As the saying goes, " haste makes waste.'' But there is one way in which haste reveals grace. The psalmist spoke of this in Psalm 119:59,60, when he said, "I thought on my ways, and turned my feet unto Thy testimonies. I made haste, and delayed not to keep Thy commandments.''
Or as our versification has it:
I thought upon my ways,
Thy testimonies learned;
With earnest haste, and waiting not,
To Thy commands I turned.
When you find yourself walking in sin — and how often is that not the case? — delay not but with all haste get back into the law of God. You just cannot get back too quickly! Take your time about it, and you are adding to your sin. For you are still saying that walking in sin is good, and that leaving it behind is losing something you deem precious.
What is more, we cannot think upon our ways in the light of God's law too quickly. We may be quick to look into a mirror to see if our hair is combed, whether it is turning gray, or whether our face is clean; but why are we so slow in looking into God's law?
The psalmist did so quickly because of the temptations that surrounded him. He had enemies that ridiculed him, taunted him, and made a fool of him. And he was eager, because of his old sinful nature, to stop this derision by hiding his faith. And we have the same problem, so that we do not think on the way God wants us to walk, but on the way that pleases our sinful flesh. And we too need to be reminded to give serious thought every hour of the day to God's law, and to seek to find out whether we are walking in God's way or in our own fleshly way.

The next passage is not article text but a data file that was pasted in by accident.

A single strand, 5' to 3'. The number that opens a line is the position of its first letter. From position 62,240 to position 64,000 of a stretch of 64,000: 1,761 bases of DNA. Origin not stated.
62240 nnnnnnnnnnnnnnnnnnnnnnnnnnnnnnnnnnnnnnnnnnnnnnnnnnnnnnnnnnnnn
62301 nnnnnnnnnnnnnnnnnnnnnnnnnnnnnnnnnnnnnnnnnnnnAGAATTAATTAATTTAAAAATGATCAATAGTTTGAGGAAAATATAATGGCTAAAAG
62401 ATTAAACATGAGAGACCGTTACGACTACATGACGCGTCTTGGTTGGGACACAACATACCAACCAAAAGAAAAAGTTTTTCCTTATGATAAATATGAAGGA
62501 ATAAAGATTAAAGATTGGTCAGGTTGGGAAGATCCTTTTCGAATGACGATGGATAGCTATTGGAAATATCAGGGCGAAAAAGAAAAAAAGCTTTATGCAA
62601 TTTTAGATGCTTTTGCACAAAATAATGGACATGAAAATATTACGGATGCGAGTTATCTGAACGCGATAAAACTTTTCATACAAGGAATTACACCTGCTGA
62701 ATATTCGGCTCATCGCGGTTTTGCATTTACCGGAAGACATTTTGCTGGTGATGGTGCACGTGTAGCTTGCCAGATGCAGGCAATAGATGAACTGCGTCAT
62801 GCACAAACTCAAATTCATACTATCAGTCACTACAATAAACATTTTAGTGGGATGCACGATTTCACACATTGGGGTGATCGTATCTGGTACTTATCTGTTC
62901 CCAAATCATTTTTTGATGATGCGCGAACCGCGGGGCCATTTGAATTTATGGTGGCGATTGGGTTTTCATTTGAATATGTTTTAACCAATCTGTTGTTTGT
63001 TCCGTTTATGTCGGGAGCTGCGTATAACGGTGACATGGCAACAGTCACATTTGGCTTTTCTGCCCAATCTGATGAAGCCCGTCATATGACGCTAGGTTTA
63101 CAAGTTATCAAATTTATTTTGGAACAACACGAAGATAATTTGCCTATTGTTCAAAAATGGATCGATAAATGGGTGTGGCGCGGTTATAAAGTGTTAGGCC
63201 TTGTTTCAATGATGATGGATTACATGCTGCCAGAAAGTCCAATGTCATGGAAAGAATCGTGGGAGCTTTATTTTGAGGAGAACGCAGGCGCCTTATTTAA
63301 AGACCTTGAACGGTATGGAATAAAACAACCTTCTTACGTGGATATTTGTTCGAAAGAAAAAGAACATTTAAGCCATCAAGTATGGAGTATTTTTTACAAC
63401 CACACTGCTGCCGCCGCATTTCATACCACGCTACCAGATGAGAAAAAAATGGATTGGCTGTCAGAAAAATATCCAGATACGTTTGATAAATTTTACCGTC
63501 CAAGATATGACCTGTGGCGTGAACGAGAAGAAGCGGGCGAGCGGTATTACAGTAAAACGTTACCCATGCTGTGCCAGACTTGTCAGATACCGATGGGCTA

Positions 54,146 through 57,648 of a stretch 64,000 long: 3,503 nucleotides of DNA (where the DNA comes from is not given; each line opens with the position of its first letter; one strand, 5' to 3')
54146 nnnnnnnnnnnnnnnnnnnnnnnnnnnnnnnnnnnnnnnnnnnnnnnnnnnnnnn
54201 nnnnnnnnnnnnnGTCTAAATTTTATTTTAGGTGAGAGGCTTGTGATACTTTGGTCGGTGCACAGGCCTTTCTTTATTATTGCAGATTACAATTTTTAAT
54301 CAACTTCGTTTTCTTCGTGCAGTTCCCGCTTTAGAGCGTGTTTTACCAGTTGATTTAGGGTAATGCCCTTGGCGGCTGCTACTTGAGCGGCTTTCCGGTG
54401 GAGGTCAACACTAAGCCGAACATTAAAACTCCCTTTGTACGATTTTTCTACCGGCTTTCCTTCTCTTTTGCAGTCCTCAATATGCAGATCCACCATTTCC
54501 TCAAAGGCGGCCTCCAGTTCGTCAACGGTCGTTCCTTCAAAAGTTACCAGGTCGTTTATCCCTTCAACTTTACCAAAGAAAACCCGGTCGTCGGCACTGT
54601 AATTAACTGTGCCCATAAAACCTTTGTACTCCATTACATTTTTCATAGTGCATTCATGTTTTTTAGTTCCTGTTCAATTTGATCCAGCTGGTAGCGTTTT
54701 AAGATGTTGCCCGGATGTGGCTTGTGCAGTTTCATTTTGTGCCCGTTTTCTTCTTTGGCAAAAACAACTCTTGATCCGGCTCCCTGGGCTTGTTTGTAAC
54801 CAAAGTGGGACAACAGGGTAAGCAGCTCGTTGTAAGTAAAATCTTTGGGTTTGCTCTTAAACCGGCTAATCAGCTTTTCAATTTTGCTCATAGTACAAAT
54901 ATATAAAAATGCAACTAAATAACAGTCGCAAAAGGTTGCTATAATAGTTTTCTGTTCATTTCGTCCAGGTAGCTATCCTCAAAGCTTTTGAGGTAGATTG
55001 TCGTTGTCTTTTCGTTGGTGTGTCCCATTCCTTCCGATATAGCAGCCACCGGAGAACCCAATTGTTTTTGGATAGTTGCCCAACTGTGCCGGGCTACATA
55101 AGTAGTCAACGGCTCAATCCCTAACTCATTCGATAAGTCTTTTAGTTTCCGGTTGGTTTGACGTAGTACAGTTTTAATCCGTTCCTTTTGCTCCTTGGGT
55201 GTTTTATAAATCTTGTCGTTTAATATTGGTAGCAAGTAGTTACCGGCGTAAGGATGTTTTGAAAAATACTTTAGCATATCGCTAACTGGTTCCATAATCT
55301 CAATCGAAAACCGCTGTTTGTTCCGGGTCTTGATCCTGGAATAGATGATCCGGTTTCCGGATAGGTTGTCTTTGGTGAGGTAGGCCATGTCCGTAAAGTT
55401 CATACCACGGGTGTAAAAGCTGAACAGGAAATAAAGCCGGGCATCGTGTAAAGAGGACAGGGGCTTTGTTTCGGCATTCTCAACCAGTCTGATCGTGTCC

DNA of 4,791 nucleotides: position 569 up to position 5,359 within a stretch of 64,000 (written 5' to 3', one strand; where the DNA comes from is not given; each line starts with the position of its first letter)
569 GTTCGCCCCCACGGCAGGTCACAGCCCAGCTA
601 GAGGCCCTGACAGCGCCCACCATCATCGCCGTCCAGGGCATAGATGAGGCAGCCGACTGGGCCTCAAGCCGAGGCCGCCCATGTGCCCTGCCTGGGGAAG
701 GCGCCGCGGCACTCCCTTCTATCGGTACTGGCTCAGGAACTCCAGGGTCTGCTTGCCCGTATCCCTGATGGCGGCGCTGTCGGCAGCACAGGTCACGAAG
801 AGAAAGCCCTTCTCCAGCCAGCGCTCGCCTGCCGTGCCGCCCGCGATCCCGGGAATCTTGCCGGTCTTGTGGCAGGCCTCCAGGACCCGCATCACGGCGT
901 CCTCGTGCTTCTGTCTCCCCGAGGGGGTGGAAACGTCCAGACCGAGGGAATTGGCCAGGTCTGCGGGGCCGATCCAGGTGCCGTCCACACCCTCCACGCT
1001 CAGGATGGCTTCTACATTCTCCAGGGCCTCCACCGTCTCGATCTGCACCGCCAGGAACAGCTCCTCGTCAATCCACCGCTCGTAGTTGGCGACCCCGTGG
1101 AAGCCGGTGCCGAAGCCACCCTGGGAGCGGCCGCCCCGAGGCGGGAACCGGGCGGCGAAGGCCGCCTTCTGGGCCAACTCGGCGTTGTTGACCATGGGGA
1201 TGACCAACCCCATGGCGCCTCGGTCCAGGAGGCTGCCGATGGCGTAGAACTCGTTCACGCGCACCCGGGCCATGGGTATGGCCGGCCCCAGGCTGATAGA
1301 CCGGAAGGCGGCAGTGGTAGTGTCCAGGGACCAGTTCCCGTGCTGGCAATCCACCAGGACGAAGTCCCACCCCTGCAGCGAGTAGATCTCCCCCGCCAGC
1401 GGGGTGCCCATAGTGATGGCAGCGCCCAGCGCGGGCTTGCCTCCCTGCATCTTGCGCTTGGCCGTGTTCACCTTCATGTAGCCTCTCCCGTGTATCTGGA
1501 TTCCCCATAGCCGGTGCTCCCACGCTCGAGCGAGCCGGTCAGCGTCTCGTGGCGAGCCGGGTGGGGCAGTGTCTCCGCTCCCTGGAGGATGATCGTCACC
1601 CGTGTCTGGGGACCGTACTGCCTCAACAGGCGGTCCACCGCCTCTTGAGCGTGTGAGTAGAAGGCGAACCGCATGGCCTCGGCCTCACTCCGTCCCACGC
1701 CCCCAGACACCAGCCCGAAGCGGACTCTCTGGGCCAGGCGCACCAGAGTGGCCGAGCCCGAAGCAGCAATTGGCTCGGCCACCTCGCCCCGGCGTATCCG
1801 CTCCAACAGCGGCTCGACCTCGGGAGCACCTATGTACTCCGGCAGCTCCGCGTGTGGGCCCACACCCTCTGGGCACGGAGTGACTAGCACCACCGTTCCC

When we find any violation of God's law, we must not hesitate to turn from it and go back to the way God would have us walk.
How about it? Are you carrying a sin with you, thinking that when you get older, you will drop it? Do not think so for a moment! The longer you walk in it, the harder it will become to break from it. Be quick to turn from it, and your spiritual muscles will be strengthened so you can walk more firmly in a way that pleases God.
Song for Meditation: Psalter #120
Why not sing along??
“Blessed are they in whose ears that terrible trumpet always sounds, ‘Arise ye dead, and come to judgment.’ From this the presence of that Judge coming to judgment is perpetually borne in mind, lest at his sight they be confounded with the wicked ( Rev. 6:16 ), but that they may be found worthy to stand before the Son of Man.” Francis Turretin (1623-1687) Pastor of Geneva
- Date: 11-July